IF the injuries are what they're presented as--one week absences--the Lakers shouldn't lose that much in all honesty. Yes, they'll probably get blown out by Houston, San Antonio and Oklahoma City, but could the team have been expected to win two out of three even with this fully healthy squad playing like a group of drunk D'Antoni brothers in a Thanksgiving pick-up game? Probably not. Losses are losses, whether they're blow-outs or two-point differentials. IF--and we're working with Kareem-sized "ifs" here--the injuries are just short-term blows, then all the Lakers are losing is a better opportunity to win probable losses and of course, valuable time to create more on-court chemistry.
However, if these health problems linger for longer as I've guessed they could? We might be looking at a lottery team. The rotation for tomorrow night's game against Houston will include regulars Steve Nash, Kobe Bryant, Metta World Peace, Darius Morris, Jodie Meeks and Chris Duhon, as well as little used bench players like Antawn Jamison, the prodigal Ronny Turiaf in Robert Sacre and Earl Clark. Yes, Earl Clark will be getting actual NBA minutes. However, that's not even the most devastating news here: the Lakers don't even own the potential lottery pick. They dealt it to Phoenix in the Steve Nash deal. This is the best comedy Woody Allen never wrote.
Regardless of whether the big men miss one week, one month or mid-way between the two, the Lakers are going to have to make due with a skeleton crew who look as equipped to run an MDA system as would Johnny Depp and Orlando Bloom.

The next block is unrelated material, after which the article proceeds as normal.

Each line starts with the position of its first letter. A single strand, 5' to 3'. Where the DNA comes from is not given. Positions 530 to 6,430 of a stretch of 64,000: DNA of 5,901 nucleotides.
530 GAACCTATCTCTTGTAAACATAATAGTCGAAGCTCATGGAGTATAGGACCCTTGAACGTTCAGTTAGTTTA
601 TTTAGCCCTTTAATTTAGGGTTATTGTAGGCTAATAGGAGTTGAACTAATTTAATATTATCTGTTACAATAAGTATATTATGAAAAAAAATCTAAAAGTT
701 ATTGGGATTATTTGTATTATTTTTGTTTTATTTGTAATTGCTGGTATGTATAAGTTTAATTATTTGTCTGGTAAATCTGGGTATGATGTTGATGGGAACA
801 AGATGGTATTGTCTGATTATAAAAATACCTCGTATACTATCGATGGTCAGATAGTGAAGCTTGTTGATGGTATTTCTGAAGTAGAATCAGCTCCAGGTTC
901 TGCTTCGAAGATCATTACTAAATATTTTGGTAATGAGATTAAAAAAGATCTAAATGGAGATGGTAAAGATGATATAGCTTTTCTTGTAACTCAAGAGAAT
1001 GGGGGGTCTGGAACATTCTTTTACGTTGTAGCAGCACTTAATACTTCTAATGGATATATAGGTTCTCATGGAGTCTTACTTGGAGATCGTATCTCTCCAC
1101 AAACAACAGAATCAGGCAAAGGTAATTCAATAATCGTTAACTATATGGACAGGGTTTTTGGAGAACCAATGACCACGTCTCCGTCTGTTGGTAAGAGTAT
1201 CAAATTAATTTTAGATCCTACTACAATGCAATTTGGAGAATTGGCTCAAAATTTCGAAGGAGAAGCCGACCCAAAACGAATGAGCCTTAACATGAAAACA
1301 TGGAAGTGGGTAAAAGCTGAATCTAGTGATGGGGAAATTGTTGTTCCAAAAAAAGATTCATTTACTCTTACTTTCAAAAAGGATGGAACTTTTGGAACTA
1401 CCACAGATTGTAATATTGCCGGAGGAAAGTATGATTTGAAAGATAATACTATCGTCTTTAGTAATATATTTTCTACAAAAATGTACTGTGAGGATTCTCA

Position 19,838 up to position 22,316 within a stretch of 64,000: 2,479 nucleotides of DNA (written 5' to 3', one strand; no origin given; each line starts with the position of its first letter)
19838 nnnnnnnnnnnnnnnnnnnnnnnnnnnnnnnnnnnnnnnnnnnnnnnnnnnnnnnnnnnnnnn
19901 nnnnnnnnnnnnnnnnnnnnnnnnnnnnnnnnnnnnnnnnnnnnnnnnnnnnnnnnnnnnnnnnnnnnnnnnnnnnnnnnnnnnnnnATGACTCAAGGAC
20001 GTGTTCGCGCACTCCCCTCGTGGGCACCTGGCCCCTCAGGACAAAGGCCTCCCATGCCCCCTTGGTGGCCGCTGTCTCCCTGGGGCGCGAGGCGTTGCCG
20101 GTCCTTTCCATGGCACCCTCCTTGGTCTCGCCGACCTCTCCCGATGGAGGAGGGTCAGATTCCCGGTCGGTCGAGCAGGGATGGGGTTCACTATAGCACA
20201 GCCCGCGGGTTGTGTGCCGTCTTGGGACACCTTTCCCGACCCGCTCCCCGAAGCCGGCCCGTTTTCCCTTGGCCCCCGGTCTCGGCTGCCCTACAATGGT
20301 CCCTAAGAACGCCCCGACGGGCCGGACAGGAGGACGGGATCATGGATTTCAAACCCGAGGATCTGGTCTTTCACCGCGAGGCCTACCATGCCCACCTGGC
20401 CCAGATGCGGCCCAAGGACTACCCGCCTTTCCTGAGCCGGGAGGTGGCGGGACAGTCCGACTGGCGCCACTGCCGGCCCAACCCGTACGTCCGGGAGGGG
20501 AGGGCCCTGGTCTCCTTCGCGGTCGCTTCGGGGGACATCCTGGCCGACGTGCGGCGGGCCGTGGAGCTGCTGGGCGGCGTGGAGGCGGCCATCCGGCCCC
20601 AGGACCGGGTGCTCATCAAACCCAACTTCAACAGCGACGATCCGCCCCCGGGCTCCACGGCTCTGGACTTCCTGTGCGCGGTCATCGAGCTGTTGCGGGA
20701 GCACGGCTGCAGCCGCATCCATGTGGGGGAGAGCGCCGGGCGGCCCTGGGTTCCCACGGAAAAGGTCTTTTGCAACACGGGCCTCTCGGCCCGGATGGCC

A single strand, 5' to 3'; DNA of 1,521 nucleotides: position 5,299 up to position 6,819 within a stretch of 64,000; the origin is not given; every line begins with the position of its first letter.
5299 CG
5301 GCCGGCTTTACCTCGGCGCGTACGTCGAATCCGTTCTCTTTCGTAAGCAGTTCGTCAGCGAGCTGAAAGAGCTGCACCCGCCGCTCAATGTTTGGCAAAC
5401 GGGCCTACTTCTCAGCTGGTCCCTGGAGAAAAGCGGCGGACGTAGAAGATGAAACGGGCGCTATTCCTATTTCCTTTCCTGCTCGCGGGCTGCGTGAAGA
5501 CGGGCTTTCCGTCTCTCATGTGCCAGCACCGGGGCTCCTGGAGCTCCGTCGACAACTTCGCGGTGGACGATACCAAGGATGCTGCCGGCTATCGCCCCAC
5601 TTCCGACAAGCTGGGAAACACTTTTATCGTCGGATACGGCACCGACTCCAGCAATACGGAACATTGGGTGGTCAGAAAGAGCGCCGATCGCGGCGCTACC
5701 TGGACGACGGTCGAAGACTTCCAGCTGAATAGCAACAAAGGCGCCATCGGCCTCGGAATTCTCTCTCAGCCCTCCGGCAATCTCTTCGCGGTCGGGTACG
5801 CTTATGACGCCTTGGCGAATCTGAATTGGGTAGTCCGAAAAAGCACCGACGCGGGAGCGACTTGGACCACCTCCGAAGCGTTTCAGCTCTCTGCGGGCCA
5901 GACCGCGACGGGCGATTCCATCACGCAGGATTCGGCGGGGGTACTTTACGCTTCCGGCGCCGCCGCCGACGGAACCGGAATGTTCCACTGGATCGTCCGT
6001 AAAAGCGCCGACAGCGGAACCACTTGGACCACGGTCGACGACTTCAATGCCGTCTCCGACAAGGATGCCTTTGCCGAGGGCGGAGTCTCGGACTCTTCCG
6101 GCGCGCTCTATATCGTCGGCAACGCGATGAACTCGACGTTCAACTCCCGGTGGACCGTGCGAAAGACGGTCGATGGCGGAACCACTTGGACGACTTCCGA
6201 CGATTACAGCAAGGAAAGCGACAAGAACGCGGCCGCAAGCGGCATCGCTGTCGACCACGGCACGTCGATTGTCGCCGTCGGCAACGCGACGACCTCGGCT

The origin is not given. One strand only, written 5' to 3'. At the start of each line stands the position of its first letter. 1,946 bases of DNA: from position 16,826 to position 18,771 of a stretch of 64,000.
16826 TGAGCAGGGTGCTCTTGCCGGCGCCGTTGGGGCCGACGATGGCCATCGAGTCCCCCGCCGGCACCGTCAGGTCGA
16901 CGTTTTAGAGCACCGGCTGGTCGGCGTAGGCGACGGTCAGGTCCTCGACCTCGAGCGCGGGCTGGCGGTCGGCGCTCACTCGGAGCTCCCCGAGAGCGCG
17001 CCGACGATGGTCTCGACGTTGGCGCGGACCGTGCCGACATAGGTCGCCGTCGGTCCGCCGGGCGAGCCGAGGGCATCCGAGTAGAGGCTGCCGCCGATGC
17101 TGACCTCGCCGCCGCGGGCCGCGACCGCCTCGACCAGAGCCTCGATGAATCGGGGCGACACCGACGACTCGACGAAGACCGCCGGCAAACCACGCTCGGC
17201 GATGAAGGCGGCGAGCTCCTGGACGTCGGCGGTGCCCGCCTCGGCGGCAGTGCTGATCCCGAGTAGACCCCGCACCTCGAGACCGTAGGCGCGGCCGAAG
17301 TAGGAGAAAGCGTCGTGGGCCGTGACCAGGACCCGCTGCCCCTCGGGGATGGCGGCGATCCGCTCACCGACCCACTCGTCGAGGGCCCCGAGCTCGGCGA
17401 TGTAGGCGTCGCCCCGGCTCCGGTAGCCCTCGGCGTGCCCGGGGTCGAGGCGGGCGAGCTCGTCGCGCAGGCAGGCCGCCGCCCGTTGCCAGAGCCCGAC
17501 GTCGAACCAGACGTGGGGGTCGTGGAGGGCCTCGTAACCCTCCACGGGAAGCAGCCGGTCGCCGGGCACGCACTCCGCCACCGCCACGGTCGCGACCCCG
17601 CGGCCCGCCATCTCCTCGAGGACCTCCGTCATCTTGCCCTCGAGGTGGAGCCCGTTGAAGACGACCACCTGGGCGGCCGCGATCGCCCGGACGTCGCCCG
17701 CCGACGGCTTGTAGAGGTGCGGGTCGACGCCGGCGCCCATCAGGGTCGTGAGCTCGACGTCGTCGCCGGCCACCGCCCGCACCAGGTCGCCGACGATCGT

However, there's a silver lining to injuries to three key players. The best Lakers post player has arguably always been Kobe Bryant, but now second and third place will be manned by Metta World Peace and Antawn Jamison. The slowest Laker regular to get up and down the floor was Pau Gasol, but now it'll be Jamison and World Peace, again.The Lakers are going to play incredibly small for the "indefinite" future, with shooters lining the perimeter and Robert Sacre as the only rim protector of the bunch.
Isn't that Mike D'Antoni's dream?
With Gasol, Howard and Hill sidelined, this team is going to have to forgo a lot of their traditional defensive schemes and run, shoot and run. In that order. And then run some more. And then shoot enough to make Jamal Crawford say "Wow. That was a lot of shooting." Seriously, he'd say that.
The Lakers are going to start tomorrow with Nash, Kobe, World Peace and Sacre, with either Jamison, Meeks or Morris as the fifth starter. Regardless of how D'Antoni leans, the Lakers are going to be stacked with shooters from their starting unit, as well as from the bench with Duhon. The Show is going to have to heavily rely on ball sharing from Nash, Kobe and Duhon, moving the rock quickly around the perimeter and hoping for a Sacre or...Earl Clark finish in the post behind undisciplined help defenders. However, as much as the Lakers will lack in post play, they'll make up for it by being able to run in transition, which has been a surprising weak point even with a Nash-helmed team.